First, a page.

Membrion, which is a Seattle, WA-based manufacturer of ultra-low cost, high performance ion exchange membranes, has now raised an amount of $1.8m in its series round of funding.
The company has received as of now around $1m in the initial close of its seed round, which also includes the funding from E8 and the E8 Fund, Bellingham Angel Investors and individual angels. In addition, Membrion received $748k in a grant from America’s Seed Fund, powered by the National Science Foundation.
The company is also going to use the funds to expand its team of researchers across the globe, continue to scale its technology and develop commercially viable membranes for the ion exchange markets in water separation technologies and energy storage applications.
The startup which is founded in the year 2016 by Dr. Greg Newbloom, based on the technology he developed alongside Professor Lilo Pozzo at the University of Washington’s College of Engineering, spun out of University of Washington, and led by John Plaza, CEO, Membrion leverages silica gel – an inexpensive, non-toxic material that is often packaged with new shoes, beef jerky and many other consumer products – to produce a novel class of commercial ceramic membranes. Its technology converts the absorbent, small-pore silica gel into flexible ceramic membranes that can be engineered to meet the needs of a wide range of applications for clean energy, fresh water supplies and human health challenges.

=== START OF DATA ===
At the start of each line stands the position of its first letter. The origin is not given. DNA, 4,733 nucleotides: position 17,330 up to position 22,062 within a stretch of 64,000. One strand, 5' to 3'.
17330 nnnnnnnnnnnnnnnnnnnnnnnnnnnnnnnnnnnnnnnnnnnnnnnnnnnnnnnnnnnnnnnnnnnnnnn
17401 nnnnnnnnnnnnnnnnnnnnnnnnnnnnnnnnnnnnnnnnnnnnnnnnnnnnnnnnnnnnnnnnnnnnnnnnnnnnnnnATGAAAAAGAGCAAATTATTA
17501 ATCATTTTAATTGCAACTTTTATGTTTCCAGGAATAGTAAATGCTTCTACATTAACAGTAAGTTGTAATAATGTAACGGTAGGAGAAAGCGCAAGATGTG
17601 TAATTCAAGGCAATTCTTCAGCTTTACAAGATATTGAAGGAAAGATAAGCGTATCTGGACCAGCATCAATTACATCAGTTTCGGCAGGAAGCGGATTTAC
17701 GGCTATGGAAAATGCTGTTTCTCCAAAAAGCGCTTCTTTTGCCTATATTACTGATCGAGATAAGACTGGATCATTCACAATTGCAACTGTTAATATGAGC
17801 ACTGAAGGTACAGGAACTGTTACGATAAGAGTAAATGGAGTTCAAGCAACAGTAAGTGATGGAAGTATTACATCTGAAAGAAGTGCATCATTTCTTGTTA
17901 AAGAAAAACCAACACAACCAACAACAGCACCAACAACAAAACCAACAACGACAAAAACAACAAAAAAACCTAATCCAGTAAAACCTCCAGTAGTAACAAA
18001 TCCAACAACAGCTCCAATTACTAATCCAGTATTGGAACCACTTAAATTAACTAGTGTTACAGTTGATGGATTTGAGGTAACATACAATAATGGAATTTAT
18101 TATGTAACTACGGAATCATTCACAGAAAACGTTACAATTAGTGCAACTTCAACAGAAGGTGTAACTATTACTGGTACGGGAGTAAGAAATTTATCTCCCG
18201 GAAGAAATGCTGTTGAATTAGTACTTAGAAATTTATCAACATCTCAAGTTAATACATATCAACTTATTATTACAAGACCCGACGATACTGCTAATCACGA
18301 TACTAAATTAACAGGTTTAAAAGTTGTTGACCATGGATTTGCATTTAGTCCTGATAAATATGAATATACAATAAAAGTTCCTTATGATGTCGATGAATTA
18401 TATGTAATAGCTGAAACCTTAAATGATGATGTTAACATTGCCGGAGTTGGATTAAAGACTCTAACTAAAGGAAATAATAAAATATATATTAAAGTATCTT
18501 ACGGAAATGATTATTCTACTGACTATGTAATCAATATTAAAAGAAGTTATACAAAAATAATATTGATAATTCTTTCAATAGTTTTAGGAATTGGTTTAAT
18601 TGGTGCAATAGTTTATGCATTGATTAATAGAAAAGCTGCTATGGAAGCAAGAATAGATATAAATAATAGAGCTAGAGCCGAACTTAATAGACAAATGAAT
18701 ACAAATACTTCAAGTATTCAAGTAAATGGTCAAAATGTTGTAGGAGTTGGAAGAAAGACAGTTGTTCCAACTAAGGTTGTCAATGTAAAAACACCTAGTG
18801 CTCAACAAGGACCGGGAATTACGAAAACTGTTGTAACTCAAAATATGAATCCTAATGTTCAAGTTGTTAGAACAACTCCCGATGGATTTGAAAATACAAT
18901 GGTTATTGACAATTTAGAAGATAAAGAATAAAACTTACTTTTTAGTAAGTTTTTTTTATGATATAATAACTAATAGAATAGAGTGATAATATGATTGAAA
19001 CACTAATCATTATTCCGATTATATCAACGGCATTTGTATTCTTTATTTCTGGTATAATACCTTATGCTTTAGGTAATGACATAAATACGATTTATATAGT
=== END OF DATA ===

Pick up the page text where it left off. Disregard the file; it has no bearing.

“The membranes used in this market are based on expensive polymers and legacy equipment,” he said. “We accomplish the same [membrane] separation but with dramatically lower costs and at the same performance.”
Membrion is still developing its technology and working with prospective clients. It expects to have commercial demand by next year, Plaza said. The company employs seven people and expects to reach 12 employees this year.
Membrion previously won the UW Business Plan Competition in May 2017. Its other investors include Amazon’s Catalyst program, the Murdock Charitable Trust, and the CalTech Rocket Fund.
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